Today's agenda: Cyberwar rising, GM bankruptcy outlook, German strikes

These are our coverage plans today. (As the stories are posted, we put in clickable links.):

In US news ...

• From Gordon Lubold at the Pentagon: Defense Secretary Gates, off to Singapore for a regional security summit, says US sees no "crisis" in Pyongyang's "very provocative" display of force this week.

• Also coming from Gordon: With a rising number of cyber attacks against US government and private networks (an 800 percent increase in 2007 over 2005, according to one estimate), President Obama is appointing a new "cyberczar," and the Pentagon is creating its own "cybercom" at Fort Meade, Md.

• Economics writer Mark Trumbull reports that the Chrysler bankruptcy – and in all likelihood the one soon to be facing General Motors – is upending decades of legal precedent concerning how to manage a belly-up firm, dispense assets, and resolve debtors' claims. Has the Obama administration, by virtue of its close involvement, politicized the process?

Laurent Belsie has the morning's new GDP numbers for last quarter. The decline is less bad than expected.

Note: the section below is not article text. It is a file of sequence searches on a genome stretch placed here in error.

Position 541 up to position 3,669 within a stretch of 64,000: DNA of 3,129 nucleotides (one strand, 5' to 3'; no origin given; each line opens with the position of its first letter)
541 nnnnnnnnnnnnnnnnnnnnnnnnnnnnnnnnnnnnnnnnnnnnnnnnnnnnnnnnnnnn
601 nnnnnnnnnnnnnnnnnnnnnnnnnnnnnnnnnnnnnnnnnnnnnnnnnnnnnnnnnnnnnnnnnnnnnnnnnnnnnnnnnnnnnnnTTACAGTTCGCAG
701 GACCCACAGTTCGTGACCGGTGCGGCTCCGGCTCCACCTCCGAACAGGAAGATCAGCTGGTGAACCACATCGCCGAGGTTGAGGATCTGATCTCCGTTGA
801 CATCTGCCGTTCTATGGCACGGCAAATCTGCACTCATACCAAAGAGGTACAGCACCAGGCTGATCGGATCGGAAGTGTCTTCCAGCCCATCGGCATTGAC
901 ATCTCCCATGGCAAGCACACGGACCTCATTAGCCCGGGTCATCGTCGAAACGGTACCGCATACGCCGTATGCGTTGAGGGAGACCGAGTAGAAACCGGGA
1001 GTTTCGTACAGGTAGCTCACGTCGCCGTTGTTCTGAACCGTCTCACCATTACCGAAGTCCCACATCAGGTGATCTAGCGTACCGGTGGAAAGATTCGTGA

Dante Chinni looks at the state of newspapers in communities across the "Patchwork Nation."

In world news ...

Isabelle de Pommereau in Frankfurt reports on German day-care workers on strike this week as the country's model labor union system shows signs of unraveling. Why is Germany starting to behave more like France?

• Later today, Robert Marquand in Paris will review the lessons of France's university strike.

Liam Stack previews what Obama's choice of Cairo as a setting for a major address to the Arab world means for Egypt's reform movement and its efforts for democracy.

• A day after Obama's meeting with Abbas, Palestinian civil society activists and other experts convene in Ramallah to plot the way forward for the beleaguered Palestinian cause. Josh Mitnick is covering the story.

• Sara Miller Llana reports on a longrunning $27 billion lawsuit against Chevron in Ecuador concerning environmental damages. An audio slideshow by Melanie Stetson Freeman will accompany this story.

Alexandra Marks is writing from L'Aquila, Italy – site of the upcoming G8 summit and, less than two months ago, a major earthquake. Life there remains a struggle.

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